PS5 and Xbox Series X Game Price Increases Being Considered by Multiple Publishers


Today first info about NBA 2K21 was released, but many fans have fixated on one detail, namely, the game’s $70 price tag on Xbox Series X and PS5. Was this our first hint that we’d be seeing a widespread price increase for next-gen games? It seems like it may be the case. reached out to games research firm IDG Consulting, and according to their CEO Yoshio Osaki, multiple publishers are considering a similar price increase…

Phillips Launches The World’s First ‘Designed For Xbox’ Gaming Monitor: The 55″ 4K Momentum 559M1RYV Gaming Monitor

IDG works with all major game publishers, and our channel checks indicate that other publishers are also exploring moving their next-gen pricing up on certain franchises. Not every game should garner the $69.99 price point on next-gen, but flagship AAAs such as NBA 2K merit this pricing more than others.

So, why the price increase? Well, simple inflation for one – it’s been around 15 years since the standard price of a game saw an increase. In that time, the cost of developing games, particularly big AAA titles, has doubled or tripled.

The last time that next-gen launch software pricing went up was in 2005 and 2006, when it went from $49.99 to $59.99 at the start of the Xbox 360 and PS3 generation, and during that time, the costs and prices in other affiliated verticals have gone up. Even with the increase to $69.99 for next-gen, that price increase from 2005 to 2020 next-gen is only up 17%, far lower than the [other entertainment]. While the cost of development and publishing have gone up, and pricing in other entertainment verticals has also gone up substantially, next-gen software pricing has not reflected these increases.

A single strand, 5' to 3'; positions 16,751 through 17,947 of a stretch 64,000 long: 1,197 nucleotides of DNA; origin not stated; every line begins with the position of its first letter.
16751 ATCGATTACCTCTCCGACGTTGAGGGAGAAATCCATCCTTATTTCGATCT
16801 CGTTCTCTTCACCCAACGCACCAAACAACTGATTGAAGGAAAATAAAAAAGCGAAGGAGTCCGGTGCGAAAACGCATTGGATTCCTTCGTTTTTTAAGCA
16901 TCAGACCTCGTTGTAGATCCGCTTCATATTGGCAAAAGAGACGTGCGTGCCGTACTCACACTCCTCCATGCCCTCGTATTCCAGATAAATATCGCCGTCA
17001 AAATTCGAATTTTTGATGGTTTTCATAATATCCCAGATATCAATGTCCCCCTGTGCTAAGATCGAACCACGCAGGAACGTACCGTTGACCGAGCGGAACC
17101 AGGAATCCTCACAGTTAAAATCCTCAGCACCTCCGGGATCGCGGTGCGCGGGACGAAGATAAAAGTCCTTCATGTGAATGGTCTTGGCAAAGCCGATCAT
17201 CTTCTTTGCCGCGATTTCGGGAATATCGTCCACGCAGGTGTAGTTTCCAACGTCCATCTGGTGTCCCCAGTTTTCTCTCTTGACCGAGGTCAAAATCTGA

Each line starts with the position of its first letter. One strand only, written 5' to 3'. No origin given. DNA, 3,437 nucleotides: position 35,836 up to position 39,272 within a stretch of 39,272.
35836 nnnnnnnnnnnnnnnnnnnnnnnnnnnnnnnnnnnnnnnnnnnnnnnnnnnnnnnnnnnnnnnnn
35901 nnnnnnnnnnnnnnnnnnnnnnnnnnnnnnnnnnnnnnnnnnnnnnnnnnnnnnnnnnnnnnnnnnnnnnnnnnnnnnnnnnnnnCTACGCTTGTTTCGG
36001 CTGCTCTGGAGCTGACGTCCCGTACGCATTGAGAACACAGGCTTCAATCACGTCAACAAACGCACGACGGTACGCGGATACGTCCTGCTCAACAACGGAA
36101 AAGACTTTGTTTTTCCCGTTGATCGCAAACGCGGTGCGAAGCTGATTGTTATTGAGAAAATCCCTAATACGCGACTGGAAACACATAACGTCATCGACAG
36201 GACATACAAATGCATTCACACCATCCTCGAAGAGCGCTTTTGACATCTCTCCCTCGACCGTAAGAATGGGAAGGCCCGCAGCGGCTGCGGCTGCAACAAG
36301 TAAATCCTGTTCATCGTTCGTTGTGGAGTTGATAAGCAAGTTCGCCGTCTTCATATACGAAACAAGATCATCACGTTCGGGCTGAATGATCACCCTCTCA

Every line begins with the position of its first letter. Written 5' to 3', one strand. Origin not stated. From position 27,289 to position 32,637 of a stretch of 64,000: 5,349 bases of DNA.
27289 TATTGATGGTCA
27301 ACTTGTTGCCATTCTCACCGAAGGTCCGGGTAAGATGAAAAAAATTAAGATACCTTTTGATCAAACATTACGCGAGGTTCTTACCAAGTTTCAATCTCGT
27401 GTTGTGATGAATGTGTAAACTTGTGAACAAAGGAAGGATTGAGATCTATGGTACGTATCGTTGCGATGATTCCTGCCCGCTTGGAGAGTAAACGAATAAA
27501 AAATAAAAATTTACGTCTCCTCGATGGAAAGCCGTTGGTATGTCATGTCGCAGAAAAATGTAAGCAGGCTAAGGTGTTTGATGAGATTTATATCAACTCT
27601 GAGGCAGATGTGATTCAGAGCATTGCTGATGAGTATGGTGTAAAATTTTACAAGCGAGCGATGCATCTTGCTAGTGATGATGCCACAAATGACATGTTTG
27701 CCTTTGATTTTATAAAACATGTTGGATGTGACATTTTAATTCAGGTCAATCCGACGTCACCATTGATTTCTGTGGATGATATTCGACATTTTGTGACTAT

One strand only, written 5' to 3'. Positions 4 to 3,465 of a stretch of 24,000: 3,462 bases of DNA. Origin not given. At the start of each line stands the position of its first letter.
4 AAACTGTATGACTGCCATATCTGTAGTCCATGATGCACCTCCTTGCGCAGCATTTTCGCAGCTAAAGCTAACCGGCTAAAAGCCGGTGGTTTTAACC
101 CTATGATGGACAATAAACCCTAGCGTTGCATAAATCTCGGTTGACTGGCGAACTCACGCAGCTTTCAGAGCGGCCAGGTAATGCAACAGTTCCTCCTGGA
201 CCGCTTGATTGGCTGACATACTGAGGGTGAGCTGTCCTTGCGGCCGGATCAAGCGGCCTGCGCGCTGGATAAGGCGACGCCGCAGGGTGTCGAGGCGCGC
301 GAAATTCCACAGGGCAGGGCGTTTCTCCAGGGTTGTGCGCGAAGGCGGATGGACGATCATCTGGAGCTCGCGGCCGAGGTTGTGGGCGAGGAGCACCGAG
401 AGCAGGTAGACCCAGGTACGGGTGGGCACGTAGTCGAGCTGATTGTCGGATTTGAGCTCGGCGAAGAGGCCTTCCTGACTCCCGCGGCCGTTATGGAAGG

The cost of video games going up was inevitable, but simply slapping an extra $10 onto the price of most PS5 and Xbox Series X games isn’t the most elegant solution. I’d love to see more flexibility – perhaps a really big game with lots of promised post-launch support, like a Red Dead Redemption 2 or Cyberpunk 2077 could cost even more than $70, while a polished, yet ultimately somewhat short, action game like Resident Evil 3 could be $50 or $60. Also, hey, if you’re going to charge us more for the base games, I think we need to have a talk about post-launch monetization.

What are your thoughts on a potential next-gen price hike? Are you upset or have you been bracing for this for a while?